by Steve Adubato, PhD
The stock market may be doing a little better, but that doesn't mean people still aren't losing their jobs due to downsizing, restructuring and organizations simply going belly up. With that in mind, it is imperative for prospective job seekers to be in the best frame of mind as they prepare to sell themselves to employers.
One of the biggest mistakes people make in interviews is talking in generalities. Another mistake is to simply repeat what's in your resume. There are several problems with these two approaches. First, employers can read your resume. They don't need you to tell them what's in it. And when you communicate in generalities, employers have a hard time grasping exactly how you can benefit them and their organization.
Instead of saying things like, "I'm a team player" or "I'm a problem solver," (anyone can say these things) job seekers should start thinking and communicating in a more tangible and targeted fashion.
For example, when you say you are a team player, be prepared to immediately follow up with a concrete example or anecdote that describes how you did this in a previous job as well as the benefits the organization gained. As for being a problem solver, site a specific work-related problem that you encountered and briefly describe how you handled it. What was the resolution and what did you learn from it?
The other piece of the interview equation is to relate what you say to the prospective employer. Connect the information you gained from your Internet background search on the company and its activities. If you say that you are a "strategic thinker" who has experienced "leading change," talk about how those attributes can help the company in their recently announced expansion and reorganization. If the employer is embarking on a quality customer service initiative, talk about your experience; "In a previous position, I played a key role in handling customer complaints and helped turn them into opportunities for the company to improve its sales results."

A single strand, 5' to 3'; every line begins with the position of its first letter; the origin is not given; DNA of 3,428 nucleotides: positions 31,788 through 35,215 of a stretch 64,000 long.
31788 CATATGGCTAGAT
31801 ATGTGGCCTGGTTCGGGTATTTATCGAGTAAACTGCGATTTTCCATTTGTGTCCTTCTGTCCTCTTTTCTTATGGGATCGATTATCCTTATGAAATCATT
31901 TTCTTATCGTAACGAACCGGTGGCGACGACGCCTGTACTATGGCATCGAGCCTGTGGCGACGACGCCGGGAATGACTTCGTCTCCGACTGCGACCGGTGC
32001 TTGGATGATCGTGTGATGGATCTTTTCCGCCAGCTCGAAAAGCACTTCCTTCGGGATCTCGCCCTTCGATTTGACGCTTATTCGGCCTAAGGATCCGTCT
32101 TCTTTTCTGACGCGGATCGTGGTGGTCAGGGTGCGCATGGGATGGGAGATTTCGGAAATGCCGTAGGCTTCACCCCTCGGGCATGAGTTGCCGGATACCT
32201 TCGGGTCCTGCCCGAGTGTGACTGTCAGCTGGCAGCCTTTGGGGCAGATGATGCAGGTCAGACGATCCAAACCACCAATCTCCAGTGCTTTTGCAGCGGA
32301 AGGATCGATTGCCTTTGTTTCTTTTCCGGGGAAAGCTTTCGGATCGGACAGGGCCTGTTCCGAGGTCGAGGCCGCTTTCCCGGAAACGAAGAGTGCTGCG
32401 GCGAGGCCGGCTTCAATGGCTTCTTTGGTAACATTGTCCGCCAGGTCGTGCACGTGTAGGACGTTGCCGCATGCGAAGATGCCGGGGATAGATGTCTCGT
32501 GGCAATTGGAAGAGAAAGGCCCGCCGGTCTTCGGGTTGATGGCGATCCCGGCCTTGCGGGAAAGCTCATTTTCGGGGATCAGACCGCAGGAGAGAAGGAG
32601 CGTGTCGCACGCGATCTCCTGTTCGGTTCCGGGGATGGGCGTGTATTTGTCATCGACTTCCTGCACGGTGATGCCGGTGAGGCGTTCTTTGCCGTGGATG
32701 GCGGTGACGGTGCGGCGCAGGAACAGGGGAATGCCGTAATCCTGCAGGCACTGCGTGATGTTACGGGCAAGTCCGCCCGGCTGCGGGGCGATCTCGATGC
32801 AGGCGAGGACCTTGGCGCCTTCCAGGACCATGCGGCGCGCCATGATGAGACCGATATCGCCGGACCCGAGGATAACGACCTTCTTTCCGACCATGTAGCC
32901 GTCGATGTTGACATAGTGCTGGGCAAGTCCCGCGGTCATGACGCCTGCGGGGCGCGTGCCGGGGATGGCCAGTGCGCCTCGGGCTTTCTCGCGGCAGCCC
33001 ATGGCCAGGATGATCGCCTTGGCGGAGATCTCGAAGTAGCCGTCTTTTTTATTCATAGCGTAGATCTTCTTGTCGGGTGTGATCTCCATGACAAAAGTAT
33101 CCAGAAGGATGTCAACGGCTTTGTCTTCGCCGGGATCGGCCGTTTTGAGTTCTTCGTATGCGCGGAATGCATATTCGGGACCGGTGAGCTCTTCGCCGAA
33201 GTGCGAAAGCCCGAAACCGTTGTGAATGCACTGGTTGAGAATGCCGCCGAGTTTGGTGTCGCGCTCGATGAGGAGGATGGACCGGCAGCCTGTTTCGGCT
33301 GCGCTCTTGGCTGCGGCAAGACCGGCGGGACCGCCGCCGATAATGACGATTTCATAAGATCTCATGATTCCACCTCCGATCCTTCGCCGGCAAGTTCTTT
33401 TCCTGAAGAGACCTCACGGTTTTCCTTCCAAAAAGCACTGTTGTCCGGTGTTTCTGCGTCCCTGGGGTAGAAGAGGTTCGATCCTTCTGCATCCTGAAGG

All this comes down to the fact that most employers have limited attention spans. Given that they interview so many people, you have a limited window to get their attention. The key is to be as specific and customized in your interview communication as possible. It's not enough to generate an acceptable response and simply answer the questions you are asked.
As Robin Ryan, the author of "60 Seconds and You're Hired," says, "When you get your point across in 60 seconds or less, you increase the odds that the person will listen. When you add specifics of how you've completed the needed tasks before, show support materials and work examples and add vocal variety and enthusiasm to your answers, the employers start to wake up and take notice." Ryan argues that job seekers should come up with what she calls a "verbal business card." This business card summarizes your skills, abilities and experience in a concise and compelling fashion. This doesn't happen by accident. It takes hard work and editing as well as practice and prioritizing.
So, if you are looking for a job or think you might be in the future, write a narrative that succinctly lays out who you are and why you would be valuable to a particular organization. Focus on three or four tangible skills or attributes that you bring to the table and connect them to the prospective employer's needs. Once you get this down, it can be used to answer a variety of commonly asked interview questions that often stump people such as, "tell me about yourself" or "why do you think we should hire you?" Finally, even if you are gainfully employed, this tangible communication technique will help you identify your strengths in your current position as well as what you offer to your organization. Try it, the results may surprise you.